Brother’s Keeper

“Think for yourself but not by yourself,” are words that succinctly capture the tension between individuality and community. On one hand, none should leave their brains at the church gate and on the other, nobody is an island. We easily swing from one extreme to the other, hugging each other with smiles in one moment but storming off to angry solitude the next. In our time it has become popular to focus on “me and God” but we are more than bleeding hearts and talking heads, we are irrevocably social creatures. An individualistic DIY Christianity is without echo in the Bible.

Accountability. That’s a tough word to swallow. Leaving trembling knees in its wake, it is a word that floats into our minds and paints pictures of auditors poring through our past seeking to laud or chastise in the present. It is a word waved by irate subordinates demanding nothing but transparency from their leaders. It is a word sweet to the mouth that utters it but bitter and maddening to the ears that hear it. Despite all this, accountability is necessary, an indispensable tool to pull the wayward back to the straight and narrow.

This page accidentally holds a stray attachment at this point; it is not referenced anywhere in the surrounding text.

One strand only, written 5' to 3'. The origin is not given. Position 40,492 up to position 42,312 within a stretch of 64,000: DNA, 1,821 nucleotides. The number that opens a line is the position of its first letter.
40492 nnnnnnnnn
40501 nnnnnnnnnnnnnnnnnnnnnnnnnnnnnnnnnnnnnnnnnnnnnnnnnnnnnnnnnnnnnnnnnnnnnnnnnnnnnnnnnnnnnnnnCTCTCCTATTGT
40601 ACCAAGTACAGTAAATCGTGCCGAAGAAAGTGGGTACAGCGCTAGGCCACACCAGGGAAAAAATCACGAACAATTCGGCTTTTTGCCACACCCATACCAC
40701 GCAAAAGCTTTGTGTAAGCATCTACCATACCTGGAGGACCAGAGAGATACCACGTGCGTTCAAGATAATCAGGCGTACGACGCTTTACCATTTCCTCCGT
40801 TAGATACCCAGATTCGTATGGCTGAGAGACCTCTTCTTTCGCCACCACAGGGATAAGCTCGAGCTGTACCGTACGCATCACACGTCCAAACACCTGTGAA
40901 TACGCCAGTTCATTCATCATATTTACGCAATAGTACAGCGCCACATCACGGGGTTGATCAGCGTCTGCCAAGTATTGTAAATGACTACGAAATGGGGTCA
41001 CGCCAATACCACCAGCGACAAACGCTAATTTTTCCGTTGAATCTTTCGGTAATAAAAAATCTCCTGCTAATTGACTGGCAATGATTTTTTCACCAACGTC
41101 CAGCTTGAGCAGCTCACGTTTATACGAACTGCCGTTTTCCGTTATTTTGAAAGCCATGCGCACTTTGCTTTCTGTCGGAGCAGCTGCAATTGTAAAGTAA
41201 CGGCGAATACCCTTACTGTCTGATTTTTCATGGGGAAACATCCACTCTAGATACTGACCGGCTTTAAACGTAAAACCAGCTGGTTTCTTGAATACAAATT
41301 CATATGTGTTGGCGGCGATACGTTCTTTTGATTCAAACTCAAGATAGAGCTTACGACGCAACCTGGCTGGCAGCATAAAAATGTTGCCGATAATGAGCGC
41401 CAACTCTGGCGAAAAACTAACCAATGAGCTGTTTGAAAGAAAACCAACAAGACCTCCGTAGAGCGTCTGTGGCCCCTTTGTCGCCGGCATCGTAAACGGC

In our day, though, it is popular to declare that God is more concerned with our hearts than anything else. Terms such as church discipline are considered the worst taboo. With the unfolding history of the church’s abuse of power and menacing attitude toward individuality, contemporary leeriness of church discipline is hardly unfounded but it would do us all a world of good to remember that the cure for an extreme has never included swinging to another extreme. Individualism is contrary to the communal tenor of scripture from the man and woman created in God’s image to the city in the Earth made new. We are to be a community.

Paul himself, when struck with blindness by the panoply of the vision on the road to Damascus was directed to the church for healing by Jesus himself. Some time before that, Jesus, freshly resurrected, had declared the church, the community of believers as the highest spiritual authority on earth. This authority was never meant to be authoritarian, coercive and exclusionary but respectful, humble, inclusive and redemptive. The church’s role is to take part in expanding God’s kingdom on earth. From that perspective, the church’s success must be measured by how many it has introduced to the King and not by how many it has excluded.
The cold hard truth that we have to swallow is that we are too weak to stand alone. The Christian who deludes himself into DIY thinking is in danger of falling. Paul’s words to the struggling Galatians were timely: “bear each other’s burdens.” When one of us stumbles and falls we must all gather around to help lift them up and not trample. Building the community needs not the dissolution of individuality but the death of individualism. The church’s answer to Cain is yes, you are your brother’s keeper.

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